Screen Shot 2014-06-19 at 10.23.33 AM

That’s a curve PG draws. The launch of excitement and users, and then there’s that damn “trough of sorrow”.

Creating a business is full of rejection until you find the right thing. When running Inkling, I emailed a famous billionaire entrepreneur and investor. We had a bit of a back and forth over email. His last email back to me was deflating, “I don’t see a business here.”

But Inkling has been in business now since the end of 2005. It’s still running today. It’s had it’s ups and downs, ups and downs. But it’s paid for more than just a few people’s livelihoods over the years. And that was only accomplished because we got through that trough of sorrow.

8) Vesting agreements.

But not all of us made it through the trough. When we started Inkling, it was three of us. By the end of three months, only two remained. One of us couldn’t adjust his expectations of what startup life would be like to the reality of how hard it was.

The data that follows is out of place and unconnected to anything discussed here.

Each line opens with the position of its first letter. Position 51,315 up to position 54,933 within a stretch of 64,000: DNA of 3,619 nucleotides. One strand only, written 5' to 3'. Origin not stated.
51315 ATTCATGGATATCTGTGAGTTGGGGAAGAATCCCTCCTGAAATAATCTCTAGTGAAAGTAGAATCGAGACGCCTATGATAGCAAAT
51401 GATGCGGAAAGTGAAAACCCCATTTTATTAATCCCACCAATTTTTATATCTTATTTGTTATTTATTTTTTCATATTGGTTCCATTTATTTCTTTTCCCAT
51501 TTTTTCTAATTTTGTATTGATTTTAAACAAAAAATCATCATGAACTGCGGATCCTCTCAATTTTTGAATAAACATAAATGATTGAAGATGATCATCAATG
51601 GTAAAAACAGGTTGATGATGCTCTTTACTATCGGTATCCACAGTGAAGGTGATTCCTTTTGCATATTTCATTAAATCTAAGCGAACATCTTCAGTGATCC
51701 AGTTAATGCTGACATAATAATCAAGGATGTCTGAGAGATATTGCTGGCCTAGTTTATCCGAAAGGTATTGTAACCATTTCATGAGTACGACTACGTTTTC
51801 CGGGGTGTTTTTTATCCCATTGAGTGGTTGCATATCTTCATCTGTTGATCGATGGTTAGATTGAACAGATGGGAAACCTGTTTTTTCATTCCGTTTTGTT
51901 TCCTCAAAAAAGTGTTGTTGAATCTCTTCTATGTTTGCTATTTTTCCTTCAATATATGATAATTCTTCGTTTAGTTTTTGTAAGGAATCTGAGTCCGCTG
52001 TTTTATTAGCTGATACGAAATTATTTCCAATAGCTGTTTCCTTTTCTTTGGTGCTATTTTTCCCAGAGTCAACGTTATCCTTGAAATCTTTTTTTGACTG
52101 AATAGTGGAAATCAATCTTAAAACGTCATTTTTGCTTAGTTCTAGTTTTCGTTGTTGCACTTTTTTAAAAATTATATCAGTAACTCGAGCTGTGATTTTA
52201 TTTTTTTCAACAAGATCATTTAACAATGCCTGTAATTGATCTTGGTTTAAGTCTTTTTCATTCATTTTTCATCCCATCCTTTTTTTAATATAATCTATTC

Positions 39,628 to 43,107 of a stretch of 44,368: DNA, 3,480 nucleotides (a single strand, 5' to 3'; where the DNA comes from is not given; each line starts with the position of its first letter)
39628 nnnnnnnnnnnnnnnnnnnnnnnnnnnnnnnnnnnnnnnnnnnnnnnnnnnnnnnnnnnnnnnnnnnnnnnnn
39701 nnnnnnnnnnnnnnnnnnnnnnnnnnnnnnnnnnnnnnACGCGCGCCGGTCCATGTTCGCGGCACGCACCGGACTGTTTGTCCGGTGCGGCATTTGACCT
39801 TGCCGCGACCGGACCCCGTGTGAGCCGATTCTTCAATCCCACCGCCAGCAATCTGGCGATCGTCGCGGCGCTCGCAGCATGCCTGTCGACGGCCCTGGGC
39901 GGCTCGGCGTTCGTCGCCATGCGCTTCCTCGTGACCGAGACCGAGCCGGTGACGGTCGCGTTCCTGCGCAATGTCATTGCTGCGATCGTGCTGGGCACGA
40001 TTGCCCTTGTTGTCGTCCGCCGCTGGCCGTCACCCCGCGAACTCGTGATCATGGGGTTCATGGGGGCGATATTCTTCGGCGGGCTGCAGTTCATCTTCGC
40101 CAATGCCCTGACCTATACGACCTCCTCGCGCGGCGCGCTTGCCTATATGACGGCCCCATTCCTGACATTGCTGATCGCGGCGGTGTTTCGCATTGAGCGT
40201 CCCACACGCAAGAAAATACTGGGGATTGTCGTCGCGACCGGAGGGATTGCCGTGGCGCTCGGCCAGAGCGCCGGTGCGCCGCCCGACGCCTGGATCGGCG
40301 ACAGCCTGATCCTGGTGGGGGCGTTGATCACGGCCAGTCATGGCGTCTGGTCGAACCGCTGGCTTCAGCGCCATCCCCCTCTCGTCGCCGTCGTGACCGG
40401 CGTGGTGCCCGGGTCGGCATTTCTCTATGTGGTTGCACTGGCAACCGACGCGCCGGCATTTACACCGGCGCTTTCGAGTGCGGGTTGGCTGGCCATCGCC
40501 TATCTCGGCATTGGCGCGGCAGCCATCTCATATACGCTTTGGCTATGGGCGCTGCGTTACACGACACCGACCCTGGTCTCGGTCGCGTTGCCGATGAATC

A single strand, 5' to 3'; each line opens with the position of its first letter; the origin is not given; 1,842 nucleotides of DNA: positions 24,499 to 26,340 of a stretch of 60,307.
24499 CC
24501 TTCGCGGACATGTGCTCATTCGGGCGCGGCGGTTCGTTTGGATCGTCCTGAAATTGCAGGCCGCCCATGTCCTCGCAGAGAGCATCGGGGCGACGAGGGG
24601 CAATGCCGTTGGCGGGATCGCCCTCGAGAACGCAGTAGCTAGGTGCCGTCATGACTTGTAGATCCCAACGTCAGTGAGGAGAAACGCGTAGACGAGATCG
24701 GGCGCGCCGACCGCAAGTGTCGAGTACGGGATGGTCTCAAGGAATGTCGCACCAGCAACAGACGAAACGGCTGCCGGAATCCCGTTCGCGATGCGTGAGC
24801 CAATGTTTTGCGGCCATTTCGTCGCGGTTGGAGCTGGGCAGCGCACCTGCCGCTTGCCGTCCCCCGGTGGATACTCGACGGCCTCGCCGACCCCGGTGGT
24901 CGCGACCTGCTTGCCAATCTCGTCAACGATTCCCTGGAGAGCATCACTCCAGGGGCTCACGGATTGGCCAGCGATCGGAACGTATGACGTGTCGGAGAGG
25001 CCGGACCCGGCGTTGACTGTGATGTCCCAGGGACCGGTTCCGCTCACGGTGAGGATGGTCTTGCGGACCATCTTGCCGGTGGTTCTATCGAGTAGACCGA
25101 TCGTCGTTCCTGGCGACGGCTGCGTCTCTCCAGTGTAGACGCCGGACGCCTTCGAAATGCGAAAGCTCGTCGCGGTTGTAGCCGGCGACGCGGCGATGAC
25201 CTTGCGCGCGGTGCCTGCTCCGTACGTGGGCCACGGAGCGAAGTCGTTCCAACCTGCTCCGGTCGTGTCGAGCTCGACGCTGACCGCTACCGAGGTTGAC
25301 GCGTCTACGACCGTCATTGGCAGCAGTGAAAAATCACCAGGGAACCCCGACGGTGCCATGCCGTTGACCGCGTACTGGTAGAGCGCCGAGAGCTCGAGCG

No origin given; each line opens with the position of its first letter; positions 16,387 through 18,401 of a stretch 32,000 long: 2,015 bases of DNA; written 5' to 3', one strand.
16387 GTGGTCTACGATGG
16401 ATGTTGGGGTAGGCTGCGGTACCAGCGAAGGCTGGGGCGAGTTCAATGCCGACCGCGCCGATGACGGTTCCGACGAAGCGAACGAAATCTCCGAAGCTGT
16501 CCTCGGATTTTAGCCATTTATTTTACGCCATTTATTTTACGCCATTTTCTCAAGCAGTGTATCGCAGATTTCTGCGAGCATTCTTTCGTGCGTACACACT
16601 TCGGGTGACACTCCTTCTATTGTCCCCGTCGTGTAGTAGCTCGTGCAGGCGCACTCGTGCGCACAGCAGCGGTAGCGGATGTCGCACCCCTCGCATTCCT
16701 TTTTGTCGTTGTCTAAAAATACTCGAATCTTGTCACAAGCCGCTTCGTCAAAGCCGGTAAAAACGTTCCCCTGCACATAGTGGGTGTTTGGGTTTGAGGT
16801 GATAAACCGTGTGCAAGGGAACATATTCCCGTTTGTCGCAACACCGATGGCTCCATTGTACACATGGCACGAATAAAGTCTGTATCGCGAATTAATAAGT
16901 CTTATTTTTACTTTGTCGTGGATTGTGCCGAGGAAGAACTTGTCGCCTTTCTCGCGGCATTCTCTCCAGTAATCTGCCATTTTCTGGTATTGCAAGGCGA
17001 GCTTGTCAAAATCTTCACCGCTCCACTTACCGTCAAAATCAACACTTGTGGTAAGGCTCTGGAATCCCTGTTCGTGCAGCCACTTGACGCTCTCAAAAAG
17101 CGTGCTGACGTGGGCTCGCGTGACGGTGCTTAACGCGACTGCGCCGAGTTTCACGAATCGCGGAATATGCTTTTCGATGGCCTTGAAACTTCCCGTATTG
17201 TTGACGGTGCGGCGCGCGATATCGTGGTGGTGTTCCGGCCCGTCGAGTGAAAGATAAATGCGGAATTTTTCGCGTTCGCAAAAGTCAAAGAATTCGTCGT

I won’t go into the details of how much it sucks to lose a co-founder, especially one you consider a friend. But let’s just say, after us losing a co-founder, YC now makes it a policy that EVERYONE signs a vesting agreement.

If you are starting with partners, immediately stop what you are doing, and formally agree on what happens if one of you leaves.

9) There’s always room.

My second stint in YC didn’t go very well.